At one time or another, we have all thought to ourselves: “What if Superman was an evil, sexually confused thirteen-year-old, who decided to annihilate Earth rather than protect it?” David Yarovesky’s Brightburn is the thrilling and gory answer to that question.
Set in the sleepy, fictional town of Brightburn, Kansas, the film explores the life of Brandon Breyer, who was preformed excellently by Jackson A. Dunn. Brandon is a unique young man who crash-landed on Earth as an infant and was found and raised by Tori and Kyle Breyer, who were having difficulty conceiving a child at the time.
For the first ten years of after Brandon’s arrival, life at the Breyer household is as normal as it can get. That is until Tori and Kyle’s worst nightmare comes knocking on their door.
Around the time of his twelfth birthday, Brandon becomes overwhelmed as he begins to experience stalker-ish feelings for a girl in his class as well as hearing voices in his head. Leading Brandon to ponder why he feels different from the others around him. Brandon also finds himself sleepwalking, becoming drawn to the family barn. Unaware that Tori and Kyle are hiding Brandon’s spaceship underneath it.
Everything changes for Brandon as he discovers how “special” he is when he shoves his hand into a running mower blade and stops the blade dead in its tracks with no damage at all to his hand.
This is where Brandon’s path is split with two options: take the world or save it. Tori and Kyle do their best to distract Brandon from these increasingly violent impulses with family activities such as camping and therapy, alas their parental efforts are no match for extraterrestrial devastation.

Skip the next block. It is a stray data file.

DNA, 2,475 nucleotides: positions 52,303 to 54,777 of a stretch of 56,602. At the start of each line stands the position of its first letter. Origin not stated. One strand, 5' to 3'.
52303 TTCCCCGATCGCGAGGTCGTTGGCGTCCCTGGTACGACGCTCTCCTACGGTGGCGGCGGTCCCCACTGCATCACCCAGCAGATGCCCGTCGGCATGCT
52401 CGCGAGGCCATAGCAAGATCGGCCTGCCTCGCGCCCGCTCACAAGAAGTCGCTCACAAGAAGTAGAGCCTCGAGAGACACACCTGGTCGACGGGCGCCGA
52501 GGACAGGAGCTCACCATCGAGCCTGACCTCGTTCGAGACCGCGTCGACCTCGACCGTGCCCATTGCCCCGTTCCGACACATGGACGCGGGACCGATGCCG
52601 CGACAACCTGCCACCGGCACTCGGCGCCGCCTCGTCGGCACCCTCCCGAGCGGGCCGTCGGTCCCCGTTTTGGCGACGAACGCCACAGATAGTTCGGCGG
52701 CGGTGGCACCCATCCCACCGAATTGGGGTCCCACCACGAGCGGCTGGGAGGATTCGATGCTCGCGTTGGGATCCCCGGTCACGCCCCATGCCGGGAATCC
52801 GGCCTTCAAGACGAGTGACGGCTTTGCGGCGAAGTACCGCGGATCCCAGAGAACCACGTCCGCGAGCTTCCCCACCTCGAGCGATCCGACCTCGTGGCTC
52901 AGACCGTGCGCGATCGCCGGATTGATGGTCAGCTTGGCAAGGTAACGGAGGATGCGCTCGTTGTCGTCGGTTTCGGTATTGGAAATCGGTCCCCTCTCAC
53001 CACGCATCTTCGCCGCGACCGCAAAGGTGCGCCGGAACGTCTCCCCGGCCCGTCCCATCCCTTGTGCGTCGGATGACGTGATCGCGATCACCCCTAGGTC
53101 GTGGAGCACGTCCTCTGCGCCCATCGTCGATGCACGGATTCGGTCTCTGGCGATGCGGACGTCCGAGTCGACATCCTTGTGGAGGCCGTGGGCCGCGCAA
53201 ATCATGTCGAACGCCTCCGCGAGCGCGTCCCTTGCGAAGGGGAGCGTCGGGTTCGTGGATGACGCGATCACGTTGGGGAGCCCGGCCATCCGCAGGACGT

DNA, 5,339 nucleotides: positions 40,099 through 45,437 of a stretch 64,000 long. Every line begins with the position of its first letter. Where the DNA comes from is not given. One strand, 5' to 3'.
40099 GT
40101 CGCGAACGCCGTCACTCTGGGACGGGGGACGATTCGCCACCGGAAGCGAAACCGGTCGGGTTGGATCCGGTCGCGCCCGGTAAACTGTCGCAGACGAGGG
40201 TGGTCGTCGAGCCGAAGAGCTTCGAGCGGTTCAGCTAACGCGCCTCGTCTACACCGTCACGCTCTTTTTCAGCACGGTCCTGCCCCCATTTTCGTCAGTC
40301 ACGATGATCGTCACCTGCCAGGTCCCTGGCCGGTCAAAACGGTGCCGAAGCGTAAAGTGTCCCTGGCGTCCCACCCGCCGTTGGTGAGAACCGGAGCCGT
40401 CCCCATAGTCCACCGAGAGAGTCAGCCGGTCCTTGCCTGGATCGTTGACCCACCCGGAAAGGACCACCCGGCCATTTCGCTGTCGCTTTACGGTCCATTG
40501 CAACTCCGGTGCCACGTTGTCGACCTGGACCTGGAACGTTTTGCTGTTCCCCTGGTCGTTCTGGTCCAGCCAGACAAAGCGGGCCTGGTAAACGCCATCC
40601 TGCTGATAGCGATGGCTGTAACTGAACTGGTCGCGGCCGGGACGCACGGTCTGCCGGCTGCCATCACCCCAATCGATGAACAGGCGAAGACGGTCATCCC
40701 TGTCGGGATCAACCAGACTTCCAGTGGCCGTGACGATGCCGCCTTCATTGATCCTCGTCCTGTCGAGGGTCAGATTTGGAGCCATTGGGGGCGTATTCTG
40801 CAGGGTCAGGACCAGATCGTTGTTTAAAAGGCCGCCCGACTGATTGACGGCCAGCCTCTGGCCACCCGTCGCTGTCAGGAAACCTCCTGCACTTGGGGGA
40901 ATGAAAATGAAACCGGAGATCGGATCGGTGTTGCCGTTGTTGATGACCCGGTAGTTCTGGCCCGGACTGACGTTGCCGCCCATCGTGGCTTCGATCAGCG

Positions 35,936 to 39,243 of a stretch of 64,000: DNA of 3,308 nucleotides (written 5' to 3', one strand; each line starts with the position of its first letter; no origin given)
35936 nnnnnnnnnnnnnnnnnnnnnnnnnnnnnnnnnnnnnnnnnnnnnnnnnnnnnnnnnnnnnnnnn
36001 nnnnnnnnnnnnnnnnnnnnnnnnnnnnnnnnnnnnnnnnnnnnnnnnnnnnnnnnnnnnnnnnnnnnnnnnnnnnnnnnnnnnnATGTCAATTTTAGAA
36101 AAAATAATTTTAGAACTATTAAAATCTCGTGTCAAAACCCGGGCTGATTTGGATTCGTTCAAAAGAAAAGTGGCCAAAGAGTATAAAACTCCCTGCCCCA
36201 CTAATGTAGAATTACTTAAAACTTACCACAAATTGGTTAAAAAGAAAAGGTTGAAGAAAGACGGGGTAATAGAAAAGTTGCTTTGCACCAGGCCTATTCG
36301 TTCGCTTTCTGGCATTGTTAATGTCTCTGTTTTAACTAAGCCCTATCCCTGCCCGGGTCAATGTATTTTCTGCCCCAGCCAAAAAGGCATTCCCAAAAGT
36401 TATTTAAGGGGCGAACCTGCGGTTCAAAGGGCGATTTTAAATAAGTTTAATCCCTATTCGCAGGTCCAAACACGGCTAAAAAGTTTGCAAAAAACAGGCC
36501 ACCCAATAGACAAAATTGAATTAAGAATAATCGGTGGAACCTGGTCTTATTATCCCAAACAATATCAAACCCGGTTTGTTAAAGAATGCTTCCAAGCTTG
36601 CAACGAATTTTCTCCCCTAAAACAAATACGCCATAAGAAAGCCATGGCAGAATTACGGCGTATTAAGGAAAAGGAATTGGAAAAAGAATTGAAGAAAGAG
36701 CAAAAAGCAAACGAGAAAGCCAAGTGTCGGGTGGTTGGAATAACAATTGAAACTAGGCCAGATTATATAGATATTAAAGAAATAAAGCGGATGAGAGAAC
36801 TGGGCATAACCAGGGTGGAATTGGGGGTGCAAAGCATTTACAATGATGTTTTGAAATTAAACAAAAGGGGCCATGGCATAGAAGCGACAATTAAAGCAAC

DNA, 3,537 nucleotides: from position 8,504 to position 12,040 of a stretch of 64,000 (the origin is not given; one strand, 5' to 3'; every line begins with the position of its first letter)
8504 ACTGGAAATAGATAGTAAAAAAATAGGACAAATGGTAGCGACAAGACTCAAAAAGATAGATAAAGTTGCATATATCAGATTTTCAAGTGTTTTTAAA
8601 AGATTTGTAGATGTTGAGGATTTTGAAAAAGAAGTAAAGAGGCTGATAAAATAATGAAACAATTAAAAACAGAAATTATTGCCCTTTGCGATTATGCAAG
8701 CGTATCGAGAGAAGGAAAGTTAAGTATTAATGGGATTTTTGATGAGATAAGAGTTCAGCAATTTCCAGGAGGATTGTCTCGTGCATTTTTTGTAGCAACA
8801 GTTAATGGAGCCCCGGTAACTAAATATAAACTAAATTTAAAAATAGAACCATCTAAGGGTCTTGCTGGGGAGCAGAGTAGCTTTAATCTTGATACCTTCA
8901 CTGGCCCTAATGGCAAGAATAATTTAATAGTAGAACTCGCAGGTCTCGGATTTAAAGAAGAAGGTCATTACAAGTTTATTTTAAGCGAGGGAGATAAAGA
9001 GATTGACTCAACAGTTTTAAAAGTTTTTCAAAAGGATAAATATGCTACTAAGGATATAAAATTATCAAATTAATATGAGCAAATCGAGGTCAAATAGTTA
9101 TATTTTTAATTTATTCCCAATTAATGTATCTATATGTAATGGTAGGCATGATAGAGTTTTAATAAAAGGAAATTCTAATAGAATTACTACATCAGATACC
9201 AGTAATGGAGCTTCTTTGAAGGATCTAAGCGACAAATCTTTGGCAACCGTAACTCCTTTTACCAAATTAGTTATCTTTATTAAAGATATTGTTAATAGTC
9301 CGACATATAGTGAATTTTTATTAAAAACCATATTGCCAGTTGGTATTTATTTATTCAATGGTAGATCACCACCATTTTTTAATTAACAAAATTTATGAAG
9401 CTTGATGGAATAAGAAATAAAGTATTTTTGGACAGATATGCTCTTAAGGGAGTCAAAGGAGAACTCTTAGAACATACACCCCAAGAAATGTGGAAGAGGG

As the days pass, Brandon quickly goes from an awkward boy with a crush to a bloodthirsty brat with a God complex. Now where the movie excels is with its family dynamic with the Breyers.
The entire time I found myself hoping for a sweet family moment that would bring Brandon to his senses, knowing full well that he was seconds away from snapping someone’s neck. Tori is a perfect mother who will stop at nothing to protect her child while he slaughters the entire town. And Kyle is that supportive father and husband who reevaluates everything once bodies start flying, and boy do they fly.
The film does a decent enough job pacing the gore and violence throughout the movie. I never found myself bored to the point where I needed a kill to keep my attention engaged.
However, what I wish the filmed would have done was take the time to develop Brandon’s character more. Extend his emotional and psychological decline and show the viewer just how tragic it would have been if a sweet boy found out he was an alien and feared by those around him.
The final act of the film is where Brightburn takes its “Oh Shit” dial and cranks it to eleven with the amount of action and violence as Brandon fights off anyone who gets in his way. This is where the film is the most visually appealing as Brandon’s blood-red hood, cape and eyes standout within the darkness.
With a few scenes during the credits that set up a potential sequel, at the end of the day David Yarovesky’s Brightburn is a new and exciting spin on the superpower genre we have come to know and love.